Franklin County is the first county to reach a "purple" level on the state's color-coded COVID-19 warning map, and Gov. Mike DeWine says that's having an impact on local hospitals.
“Our health care system is feeling the impact of this disease and hospitals are worried about keeping up with staffing of nurses and doctors and other support staff,” DeWine said in his Thursday coronavirus update.
Jeff Klingler, president and CEO of the Central Ohio Hospital Council, agrees with the governor's assessment.
“Capacity is tight. Even if you look at just COVID hospitalizations over the past two, two and a half weeks, we’ve seen a two-fold increase,” he says. “On November 1, we had just under 400 hospitalizations across the region. Today, we pass 850, and of course that does impact overall hospital capacity.”
Klingler says that they’re looking at various strategies, such as doubling up patients and opening ambulatory rooms to COVID patients, to increase physical space.
“More importantly, there are a lot of interventions that hospitals are putting in place to make sure we have adequate staff available to care for this increase in capacity,” Klingler says.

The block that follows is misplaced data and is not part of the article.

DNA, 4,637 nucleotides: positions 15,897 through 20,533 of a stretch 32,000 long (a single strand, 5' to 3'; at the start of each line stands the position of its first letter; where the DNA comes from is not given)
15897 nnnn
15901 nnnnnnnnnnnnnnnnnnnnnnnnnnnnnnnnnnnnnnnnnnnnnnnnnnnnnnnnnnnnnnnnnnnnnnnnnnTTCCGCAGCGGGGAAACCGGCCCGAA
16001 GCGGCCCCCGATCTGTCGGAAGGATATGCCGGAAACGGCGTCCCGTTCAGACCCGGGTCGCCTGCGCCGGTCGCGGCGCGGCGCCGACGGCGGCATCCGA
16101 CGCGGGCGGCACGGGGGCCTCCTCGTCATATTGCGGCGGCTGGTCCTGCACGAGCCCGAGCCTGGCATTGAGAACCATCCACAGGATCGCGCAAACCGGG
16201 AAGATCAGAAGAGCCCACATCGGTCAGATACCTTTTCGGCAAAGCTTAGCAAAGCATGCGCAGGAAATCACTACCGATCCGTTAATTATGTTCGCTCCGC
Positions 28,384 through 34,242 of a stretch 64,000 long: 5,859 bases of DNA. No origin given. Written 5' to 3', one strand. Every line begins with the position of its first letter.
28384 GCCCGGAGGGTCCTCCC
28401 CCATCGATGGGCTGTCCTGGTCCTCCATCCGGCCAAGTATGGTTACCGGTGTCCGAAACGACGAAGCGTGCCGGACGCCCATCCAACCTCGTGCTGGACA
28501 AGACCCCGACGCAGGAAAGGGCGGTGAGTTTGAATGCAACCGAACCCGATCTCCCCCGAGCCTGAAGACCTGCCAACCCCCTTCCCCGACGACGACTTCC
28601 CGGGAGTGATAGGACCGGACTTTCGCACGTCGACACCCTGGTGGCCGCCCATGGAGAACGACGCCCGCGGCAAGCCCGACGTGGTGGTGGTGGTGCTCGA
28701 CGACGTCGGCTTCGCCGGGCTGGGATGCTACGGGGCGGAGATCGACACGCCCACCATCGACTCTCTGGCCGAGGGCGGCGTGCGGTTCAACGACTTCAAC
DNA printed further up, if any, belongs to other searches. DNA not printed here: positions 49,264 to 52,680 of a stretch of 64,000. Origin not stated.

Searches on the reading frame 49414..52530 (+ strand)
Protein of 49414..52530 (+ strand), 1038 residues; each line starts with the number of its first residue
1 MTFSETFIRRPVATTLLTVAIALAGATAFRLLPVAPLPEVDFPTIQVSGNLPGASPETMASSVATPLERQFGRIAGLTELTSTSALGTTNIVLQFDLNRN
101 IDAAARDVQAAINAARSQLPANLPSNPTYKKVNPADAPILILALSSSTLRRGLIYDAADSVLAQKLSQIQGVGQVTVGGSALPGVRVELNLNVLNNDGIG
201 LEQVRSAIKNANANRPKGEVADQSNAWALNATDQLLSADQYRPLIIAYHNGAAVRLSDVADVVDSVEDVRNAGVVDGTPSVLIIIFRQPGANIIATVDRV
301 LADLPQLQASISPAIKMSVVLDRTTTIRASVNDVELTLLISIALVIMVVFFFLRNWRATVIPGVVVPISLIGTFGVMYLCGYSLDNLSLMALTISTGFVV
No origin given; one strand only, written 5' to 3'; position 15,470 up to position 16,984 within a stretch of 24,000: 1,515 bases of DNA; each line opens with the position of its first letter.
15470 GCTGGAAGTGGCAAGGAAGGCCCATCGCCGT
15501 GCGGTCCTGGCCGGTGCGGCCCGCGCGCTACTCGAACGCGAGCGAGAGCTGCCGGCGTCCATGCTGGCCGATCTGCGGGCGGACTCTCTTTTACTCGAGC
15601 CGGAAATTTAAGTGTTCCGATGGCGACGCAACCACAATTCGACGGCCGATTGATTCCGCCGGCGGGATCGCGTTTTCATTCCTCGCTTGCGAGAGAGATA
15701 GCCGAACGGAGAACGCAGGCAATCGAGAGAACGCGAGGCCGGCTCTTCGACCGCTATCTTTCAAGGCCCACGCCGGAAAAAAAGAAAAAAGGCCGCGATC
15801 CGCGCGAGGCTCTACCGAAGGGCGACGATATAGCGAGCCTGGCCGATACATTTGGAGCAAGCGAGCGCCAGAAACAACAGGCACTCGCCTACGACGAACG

He says it's a two-fold problem, where COVID-19 increases the need for staff but reduces the amount of staff available, as some workers have to quarantine after coming down with the virus themselves.
If the situation worsens, it might mean once again postponing non-urgent procedures – something Cleveland Clinic in Northeast Ohio has already done. But there's a major difference between the problems hospitals face now and the situation in the spring, when the state first restricted surgeries and visitation.
“It’s not on the PPE side, it’s more to address the need to have additional beds and additional staff,” Klingler says.